How to Identify Split Firewood – 5 Assured Methods

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Choosing the appropriate kind of firewood is vital to a successful fire and a well-functioning fireplace. When pine or other high-resin woods are burned, creosote is produced.

Considering how volatile it can be, creosote can build up over time and become a serious fire hazard.

Best for burning are hardwoods such as oak and hard maple.

Understanding how to identify split firewood is a useful skill that does take time to master.

Identification of Firewood

The End Grain

How to identify split firewood - using the end grain
Close up photograph of stacked and cut logs of wood

you may identify firewood by looking at the end grain’s properties. Foresters frequently utilize this procedure since it is more accurate than relying on the bark, leaves, etc.

Foresters, on the other hand, frequently use hand lenses to inspect the grain in more detail.

Because most people don’t have access to a hand lens, this technique is only useful for wood species that have unique end-grain characteristics, such as oak and elm. This makes it easier to distinguish from the rest of the wood in a large pile.

OAK END GRAIN

Oaktree end-grain surface. The rough organic texture of tree rings with a close up of end grain.

The Bark

My preferred method of recognizing firewood is by its bark. Split firewood often has bark still attached, and the bark patterns on different kinds of firewood can be quite diverse. You can tell a Shagbark hickory from other species of wood because of its flaky bark.

SHAGBARK HICKORY BARK

Trunk of a hickory tree

This approach has its drawbacks, including the fact that some of the bark may fall off of the firewood.

It might also become increasingly difficult to recognize the bark when it dries or decomposes. The bark is an excellent way to identify firewood in general, however.

The Color

When it comes to recognizing firewood, color can be both an aid and a hindrance. When working with woods like Cherry or Mulberry, which have a distinct color, using color might be an excellent strategy.

How to identify split firewood - Cherry
Cherry trees – cut and stacked on top of each other. Notice the distinct color.

Even yet, a wide variety of woods have a light brown hue, and the color of wood changes as it dries and comes into contact with sunlight. There are advantages and disadvantages to this method, so it is best to be cautious.

The leaves

The most common method for recognizing wood and trees is to recognize them by their leaves. Leaves can be a challenge to use because you may not have any at a fuel pile.

A wonderful way to tell what kind of wood you’re looking at is by looking at the leaves on it. Maple and Oak are two of the simplest woods to recognize by their leaves.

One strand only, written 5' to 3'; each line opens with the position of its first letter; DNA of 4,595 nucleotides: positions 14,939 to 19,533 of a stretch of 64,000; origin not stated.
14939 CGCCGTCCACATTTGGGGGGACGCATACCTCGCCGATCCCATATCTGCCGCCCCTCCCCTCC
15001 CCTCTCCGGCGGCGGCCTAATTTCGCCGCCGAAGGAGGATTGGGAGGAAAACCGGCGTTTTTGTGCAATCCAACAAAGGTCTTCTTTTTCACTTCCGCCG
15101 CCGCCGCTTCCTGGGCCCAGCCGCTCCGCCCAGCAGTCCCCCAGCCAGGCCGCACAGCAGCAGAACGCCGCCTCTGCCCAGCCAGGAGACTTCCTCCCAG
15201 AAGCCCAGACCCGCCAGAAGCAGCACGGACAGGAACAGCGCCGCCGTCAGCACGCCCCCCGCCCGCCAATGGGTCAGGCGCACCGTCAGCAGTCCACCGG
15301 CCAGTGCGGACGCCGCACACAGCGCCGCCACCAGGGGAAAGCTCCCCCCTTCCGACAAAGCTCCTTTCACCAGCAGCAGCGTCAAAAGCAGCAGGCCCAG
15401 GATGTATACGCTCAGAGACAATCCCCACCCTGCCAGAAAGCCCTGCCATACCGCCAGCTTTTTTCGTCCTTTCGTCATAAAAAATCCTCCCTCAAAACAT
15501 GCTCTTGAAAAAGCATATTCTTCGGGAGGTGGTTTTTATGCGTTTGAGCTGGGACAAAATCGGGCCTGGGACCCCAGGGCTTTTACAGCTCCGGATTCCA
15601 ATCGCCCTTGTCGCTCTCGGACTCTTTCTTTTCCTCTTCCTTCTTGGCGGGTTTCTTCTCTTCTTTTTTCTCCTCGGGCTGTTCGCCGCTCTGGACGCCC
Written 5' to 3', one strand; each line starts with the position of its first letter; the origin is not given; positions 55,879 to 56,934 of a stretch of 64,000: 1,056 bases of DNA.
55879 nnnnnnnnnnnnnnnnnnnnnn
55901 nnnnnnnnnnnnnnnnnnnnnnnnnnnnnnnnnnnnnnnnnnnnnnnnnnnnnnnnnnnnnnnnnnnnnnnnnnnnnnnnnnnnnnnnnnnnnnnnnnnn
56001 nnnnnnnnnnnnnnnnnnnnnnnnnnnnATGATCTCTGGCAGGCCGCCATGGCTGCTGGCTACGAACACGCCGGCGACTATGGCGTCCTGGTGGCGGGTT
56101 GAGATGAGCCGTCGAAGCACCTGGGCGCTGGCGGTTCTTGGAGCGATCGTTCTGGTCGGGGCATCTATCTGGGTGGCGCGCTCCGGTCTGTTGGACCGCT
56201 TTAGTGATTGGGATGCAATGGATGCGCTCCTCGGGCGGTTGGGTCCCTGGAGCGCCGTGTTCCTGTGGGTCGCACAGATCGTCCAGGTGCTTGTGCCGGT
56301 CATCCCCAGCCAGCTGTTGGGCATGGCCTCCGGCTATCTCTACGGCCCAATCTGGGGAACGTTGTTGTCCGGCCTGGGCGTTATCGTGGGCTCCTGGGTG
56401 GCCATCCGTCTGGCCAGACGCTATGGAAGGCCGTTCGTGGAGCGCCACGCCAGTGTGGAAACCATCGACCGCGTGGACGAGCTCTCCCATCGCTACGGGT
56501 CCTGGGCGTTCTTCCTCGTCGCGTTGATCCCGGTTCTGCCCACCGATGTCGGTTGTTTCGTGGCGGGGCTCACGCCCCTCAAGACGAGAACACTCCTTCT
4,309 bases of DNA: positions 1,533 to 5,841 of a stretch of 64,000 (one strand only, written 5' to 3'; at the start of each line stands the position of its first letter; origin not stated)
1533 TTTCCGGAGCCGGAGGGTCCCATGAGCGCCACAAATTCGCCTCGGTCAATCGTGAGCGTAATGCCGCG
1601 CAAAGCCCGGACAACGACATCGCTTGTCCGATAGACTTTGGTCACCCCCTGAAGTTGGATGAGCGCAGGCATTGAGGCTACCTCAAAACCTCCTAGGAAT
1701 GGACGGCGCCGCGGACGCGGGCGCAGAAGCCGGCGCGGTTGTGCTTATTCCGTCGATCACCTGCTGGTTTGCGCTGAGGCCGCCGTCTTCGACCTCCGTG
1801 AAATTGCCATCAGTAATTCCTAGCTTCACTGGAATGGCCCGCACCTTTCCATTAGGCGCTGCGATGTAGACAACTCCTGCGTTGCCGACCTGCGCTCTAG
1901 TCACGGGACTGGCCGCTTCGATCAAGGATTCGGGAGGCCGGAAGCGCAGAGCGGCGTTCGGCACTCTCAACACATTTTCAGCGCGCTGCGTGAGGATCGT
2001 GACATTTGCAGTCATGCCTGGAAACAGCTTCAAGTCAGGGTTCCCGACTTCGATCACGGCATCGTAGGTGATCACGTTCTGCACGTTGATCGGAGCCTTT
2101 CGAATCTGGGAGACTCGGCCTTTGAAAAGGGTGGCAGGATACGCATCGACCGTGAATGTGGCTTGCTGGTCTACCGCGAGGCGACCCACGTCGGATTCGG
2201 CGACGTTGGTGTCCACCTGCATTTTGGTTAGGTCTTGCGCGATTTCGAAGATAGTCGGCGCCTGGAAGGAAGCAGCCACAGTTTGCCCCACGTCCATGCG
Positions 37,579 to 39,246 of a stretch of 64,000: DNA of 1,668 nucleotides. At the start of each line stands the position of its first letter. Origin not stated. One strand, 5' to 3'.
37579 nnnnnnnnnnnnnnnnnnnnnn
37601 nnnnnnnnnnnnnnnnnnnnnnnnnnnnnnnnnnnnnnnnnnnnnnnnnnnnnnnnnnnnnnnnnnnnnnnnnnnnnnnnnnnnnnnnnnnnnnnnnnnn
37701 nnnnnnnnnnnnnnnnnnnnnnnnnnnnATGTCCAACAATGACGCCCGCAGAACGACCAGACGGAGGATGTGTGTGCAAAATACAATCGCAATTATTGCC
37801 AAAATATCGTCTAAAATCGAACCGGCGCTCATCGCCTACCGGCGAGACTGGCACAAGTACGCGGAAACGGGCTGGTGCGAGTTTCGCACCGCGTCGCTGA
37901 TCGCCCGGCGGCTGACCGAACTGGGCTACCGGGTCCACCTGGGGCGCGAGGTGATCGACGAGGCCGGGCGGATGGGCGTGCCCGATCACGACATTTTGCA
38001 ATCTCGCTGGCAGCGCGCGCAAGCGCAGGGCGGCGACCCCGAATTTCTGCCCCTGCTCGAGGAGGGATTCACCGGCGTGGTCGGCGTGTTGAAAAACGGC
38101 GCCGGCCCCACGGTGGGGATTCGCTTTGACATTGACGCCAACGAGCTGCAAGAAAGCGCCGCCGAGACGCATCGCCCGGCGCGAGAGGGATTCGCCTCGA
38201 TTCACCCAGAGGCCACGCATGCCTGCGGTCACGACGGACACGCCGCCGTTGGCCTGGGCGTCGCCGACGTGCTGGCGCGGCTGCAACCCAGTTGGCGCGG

How to identify split firewood - Maple Leaf
Maple Leaf is very distinctive

Whether or not Weeping Willow Trees are suitable for use as firewood.

Fast-growing trees, and weeping willows like damp conditions but can also thrive in drier soil conditions. It is usual for the trees to live only 30 years. They may split, topple or lose limbs when the trees lose their vitality. You can use a fallen willow as firewood if you want to get rid of it. It is easy to cut down willows into firewood logs because they are softwood trees. Weeping willow, like all softwoods, does not burn well.

Methods of burning firewood

Three things happen when wood burns. The tree loses any leftover water through evaporation at first. Second, the tree undergoes a chemical transformation that results in charcoal, gas, and volatile liquids being produced.

Charcoal burns for a third time, releasing both CO2 and CO2. Wood’s chemical composition alters how this can occur.

Moisture can easily seep into softwoods like willow, making them vulnerable to decay. Oak and ironwood, for example, are extremely hard and contain very little moisture.

Identifying Poplar Firewood

Hard and softwoods, such as oak and maple, are commonly found in “firewood blends” sold by firewood merchants.

Softer woods burn more quickly, provide less heat, and may smoke or emit disagreeable aromas, making them less ideal for cooking. It’s one thing to get free poplar firewood, but if you’re paying for it, be sure you know how much of it is poplar and how much is the other kind of wood.

If most of the firewood is poplar, that fantastic deal might not be that terrific after all.

Identifications

Poplar firewood is difficult to distinguish from oak just by looking at it.

Remember that poplar is a fast-growing tree, which means that it is commonly cut while still young. Instead of slicing the logs into 2- to 3-foot lengths, the wood might be left whole.

The diameter of the round logs ranges from 5 to 8 inches. Depending on the poplar kind, the bark might be brownish-gray or even white.

Cutting

Cutting or splitting a poplar might help you identify it. It’s easy to split poplar, which is a light wood that produces little flying wood chips. It doesn’t produce nearly as much resin or sap as pine, and the bark is quite soft and smooth as well.

Burning

Determine if the wood is poplar by comparing it to other hardwoods. Poplar is a fast-burning wood that produces little sparks and coals when lit. It may emit a noxious odor or smoke. It doesn’t produce much heat because it burns so quickly.

It Has to Be Seasoned Correctly

All wood used in a fireplace must be properly dried and seasoned before burning. For a minimum of a year, the wood must be split and exposed to the air in this manner. Burning wood that has recently been chopped down will be extremely tough, and keeping it burning will be even more difficult.

Because of this, you will need to clean your chimney more frequently when you use unseasoned new wood. This dark gray tint is the result of well-aged mulberry wood.

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